This activation took me three consecutive days. I’ll put them all in to the one blog entry.
Well the plan today was to go to Iron Bark Picnic Area in Popran National Park. What put pain to that was a very steep 21m rise in the road about 600m from the park as well as dogs in the fenced off paddock beside the road the rest of the way to the park. No way was the Astra getting up that. I hadn’t packed in such a way that I could carry the gear to the park in one trip as I had not expected to.
So, I decided to head over to Mill Creek Picnic Area in Dharug National Park.
Lovely place as you can see from the few photos I took. What it doesn’t have is Vodafone coverage so I couldn’t send out spots.
I spent two hours calling on 7.144, 3.610 and 3.584 and only managed three contacts on 7.144. It’s a shame as one of the SA contacts and the QLD contact gave me a very strong signal report.
I’ll head out again tomorrow but I’ll put out a “QRV in 20 minutes” as I enter the park.
Trekked out to VKFF-0139 again today (1h20m drive each way).
Contact-wise far better than yesterday.
While we had a cloudless blue sky, we also had a nice strong wind blowing up the valley, bending the squid pole precariously and generally chilling the place abominably.
On top of this we had incredible static on 40m & 80m. 80m was all but unusable.
Because of the wind I had to take my hat off (as I kept having it blown off my head), so I also had to take a minute to tie my hair back as it was whipping around my face. John VK4TJ said I should take pictures, so I obliged.
I can’t express my gratitude enough for the hunters who spotted me during the day. Without you it would have been another debacle. I didn’t have any cell coverage in the park. Indeed, I didn’t get coverage back until I’d driven about 20 minutes on the way home. In the morning I’m getting a Telstra data sim for the iPad that currently doesn’t have a sim, as Telstra coverage existed.
The day started pretty quickly with the first call at 1:54pm, but by 3:30pm slowed down quite a bit. I only had two calls between 5pm and 6pm, and nothing between 6pm and 7pm when I decided to call it a night as it really was starting to get chilly.
Unfortunately I am still three (yes three!) contacts shy of qualifying the park so I get to do another drive tomorrow.
There is also a link to a video showing how windy it was and how bad the static on 40m was.
Trekked out (yet again) to VKFF-0139 as I was still three (yes three!) contacts short of qualifying the park.
Given the non-existent cell coverage by Vodafone in this park, I ducked out and bought a Telstra 4G router on a 10gb plan before heading out. That way I had internet and could do my own spots as necessary.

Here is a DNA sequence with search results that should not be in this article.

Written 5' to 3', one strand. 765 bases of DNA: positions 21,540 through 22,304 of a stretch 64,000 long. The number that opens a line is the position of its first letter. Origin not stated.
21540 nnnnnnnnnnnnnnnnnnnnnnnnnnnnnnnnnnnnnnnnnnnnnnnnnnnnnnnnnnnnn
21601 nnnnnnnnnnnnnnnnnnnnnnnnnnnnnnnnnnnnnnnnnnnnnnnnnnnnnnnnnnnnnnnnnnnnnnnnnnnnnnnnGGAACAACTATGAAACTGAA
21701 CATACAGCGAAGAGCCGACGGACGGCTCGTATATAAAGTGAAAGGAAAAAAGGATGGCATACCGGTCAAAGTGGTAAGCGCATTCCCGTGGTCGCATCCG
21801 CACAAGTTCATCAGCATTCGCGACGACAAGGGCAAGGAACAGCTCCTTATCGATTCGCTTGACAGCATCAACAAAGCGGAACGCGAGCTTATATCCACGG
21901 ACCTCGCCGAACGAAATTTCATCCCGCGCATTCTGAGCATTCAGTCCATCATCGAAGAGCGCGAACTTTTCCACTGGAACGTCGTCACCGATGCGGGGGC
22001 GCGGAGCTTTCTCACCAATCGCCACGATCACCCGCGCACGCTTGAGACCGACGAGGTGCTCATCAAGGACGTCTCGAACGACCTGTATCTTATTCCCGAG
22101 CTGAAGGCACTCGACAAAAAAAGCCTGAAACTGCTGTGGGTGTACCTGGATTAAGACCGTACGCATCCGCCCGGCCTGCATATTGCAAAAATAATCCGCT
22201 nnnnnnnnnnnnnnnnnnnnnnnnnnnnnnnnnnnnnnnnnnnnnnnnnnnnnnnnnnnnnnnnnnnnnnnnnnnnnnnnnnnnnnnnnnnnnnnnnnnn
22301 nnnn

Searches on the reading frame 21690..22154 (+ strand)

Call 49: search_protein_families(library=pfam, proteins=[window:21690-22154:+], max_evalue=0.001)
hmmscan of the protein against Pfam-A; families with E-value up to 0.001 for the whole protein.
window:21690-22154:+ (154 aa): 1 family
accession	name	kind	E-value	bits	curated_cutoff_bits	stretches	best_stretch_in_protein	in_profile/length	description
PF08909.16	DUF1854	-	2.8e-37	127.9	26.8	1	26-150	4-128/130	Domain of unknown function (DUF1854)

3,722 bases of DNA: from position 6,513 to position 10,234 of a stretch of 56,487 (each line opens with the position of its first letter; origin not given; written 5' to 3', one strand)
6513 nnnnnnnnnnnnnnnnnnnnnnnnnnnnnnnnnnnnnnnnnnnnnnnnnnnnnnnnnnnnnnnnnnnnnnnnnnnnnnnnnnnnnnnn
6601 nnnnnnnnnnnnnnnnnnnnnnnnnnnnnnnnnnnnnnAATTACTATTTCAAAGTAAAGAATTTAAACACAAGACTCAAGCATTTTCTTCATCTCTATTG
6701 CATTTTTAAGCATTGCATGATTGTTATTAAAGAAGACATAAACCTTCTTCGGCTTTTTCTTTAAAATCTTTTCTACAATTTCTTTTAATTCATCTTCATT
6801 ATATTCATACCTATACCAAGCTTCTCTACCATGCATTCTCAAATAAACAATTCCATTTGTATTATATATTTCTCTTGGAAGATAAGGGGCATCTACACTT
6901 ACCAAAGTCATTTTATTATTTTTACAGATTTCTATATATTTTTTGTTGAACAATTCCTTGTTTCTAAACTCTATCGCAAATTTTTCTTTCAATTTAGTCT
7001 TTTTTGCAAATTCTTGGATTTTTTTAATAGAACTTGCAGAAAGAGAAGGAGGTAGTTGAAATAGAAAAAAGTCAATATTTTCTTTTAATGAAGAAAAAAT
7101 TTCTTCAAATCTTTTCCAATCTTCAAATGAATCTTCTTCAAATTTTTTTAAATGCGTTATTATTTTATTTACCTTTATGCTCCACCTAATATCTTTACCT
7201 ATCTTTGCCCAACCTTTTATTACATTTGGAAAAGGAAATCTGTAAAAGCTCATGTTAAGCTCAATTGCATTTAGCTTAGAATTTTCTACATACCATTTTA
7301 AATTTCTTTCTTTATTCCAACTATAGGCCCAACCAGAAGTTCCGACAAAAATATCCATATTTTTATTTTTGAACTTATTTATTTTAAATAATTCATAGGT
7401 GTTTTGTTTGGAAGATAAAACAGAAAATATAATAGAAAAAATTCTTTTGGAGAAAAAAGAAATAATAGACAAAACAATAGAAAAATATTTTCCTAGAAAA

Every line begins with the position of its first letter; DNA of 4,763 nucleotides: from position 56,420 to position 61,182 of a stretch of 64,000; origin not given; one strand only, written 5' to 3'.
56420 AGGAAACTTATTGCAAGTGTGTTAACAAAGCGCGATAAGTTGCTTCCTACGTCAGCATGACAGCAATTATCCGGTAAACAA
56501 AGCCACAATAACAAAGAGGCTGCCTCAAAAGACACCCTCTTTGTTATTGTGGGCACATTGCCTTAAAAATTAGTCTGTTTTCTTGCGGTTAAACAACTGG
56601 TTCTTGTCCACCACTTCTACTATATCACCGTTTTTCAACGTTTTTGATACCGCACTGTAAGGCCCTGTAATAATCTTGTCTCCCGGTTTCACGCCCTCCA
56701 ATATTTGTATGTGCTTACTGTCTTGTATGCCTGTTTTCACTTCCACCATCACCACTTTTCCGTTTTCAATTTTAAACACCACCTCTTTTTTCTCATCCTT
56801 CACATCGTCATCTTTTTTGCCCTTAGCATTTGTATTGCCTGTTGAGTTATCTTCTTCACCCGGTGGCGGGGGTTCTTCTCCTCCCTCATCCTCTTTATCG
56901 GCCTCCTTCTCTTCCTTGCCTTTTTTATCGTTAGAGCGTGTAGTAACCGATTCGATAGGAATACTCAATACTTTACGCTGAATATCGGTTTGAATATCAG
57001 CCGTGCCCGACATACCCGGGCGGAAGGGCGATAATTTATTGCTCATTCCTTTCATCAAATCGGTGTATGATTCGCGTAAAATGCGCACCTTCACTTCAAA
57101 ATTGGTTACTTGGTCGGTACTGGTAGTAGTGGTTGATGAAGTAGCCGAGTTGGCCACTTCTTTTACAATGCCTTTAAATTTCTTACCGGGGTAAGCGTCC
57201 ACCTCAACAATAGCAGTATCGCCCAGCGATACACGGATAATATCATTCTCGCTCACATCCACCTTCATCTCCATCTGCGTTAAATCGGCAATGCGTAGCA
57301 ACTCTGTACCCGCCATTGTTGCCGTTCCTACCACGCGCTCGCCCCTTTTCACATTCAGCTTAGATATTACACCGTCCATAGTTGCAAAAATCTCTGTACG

I arrived pretty late and got on air at about 16:50 (6:50 UTC), which was approximately sunset. I would have been about 45 minutes earlier, but 20 minutes into the drive to the park I realised that I had left the cable at home to connect the battery to the rig (I detached it from the battery and put it down next to where I recharged it the night before, forgetting to pick it up). I got nine calls in about an hour so the park is qualified.
However, Gerard VK2IO mentioned that he was going out to Cattai National Park (VKFF-0092) and would be participating in the Trans-Tasman Low Band (160m, 80m & 40m) contest from 6pm-midnight (8:00-14:00 UTC), and I was eager to get a park to park. I hadn’t planned on taking part in the contest but as I was tuning around having a listen for him I ended up doing exactly that.
In hindsight, I wish that I had set the transmitter for 5 watts instead of 6, as then I could have submitted for the 5W and under section. As it was I had to submit in the 100W and under. I did do two calls on 5W, as I accidentally kicked the battery connectors off so the FT-818, was running off internal battery for them (it was cold, I was trying to keep warm).
During the contest, 40m was pretty quiet (only made four contacts all night on it in the contest), so, as I didn’t have a 160m antenna, I got the bulk of my contacts on 80m.
For putting out 6W from a deep valley in the park I was pretty happy. Ended up with 47 contest contacts and 309 points (or I will when the website accepts my log without complaining about errors in it that I don’t understand).
As I didn’t plan to stay late (last contact I made before deciding to pack up was 10:07pm), I was probably not really dressed for the evening in that park in that temperature. Note, jeans are a really bad idea in the cold. You are fine until you move and/or leg touches them. Brrrrrrrr.
I finished packing everything up by about 22:40. As an aside, has anyone noticed how difficult it is to use velcro cable ties when your hands are shivering? Anyway, the external temperature gauge on the car read 0 degrees C as I left. I had thought that the plastic bottle of water was tasting cold.
On the way home I stopped off at VK2AFY(Central Coast Amateur Radio Club) to watch them finish up at midnight.
All up, I ended up really enjoying the evening. I’ll do that kind of thing again though I thing that Bouddi National Park (VKFF-0049) up on the ridge would be a far better location to set up running low power. Rugging up better would also be a *really* good idea.
Oh one last thing, all of the contacts I made in the contest get logged as Hunters for the park I was in for WWFF (excluding duplicate contacts on the same band).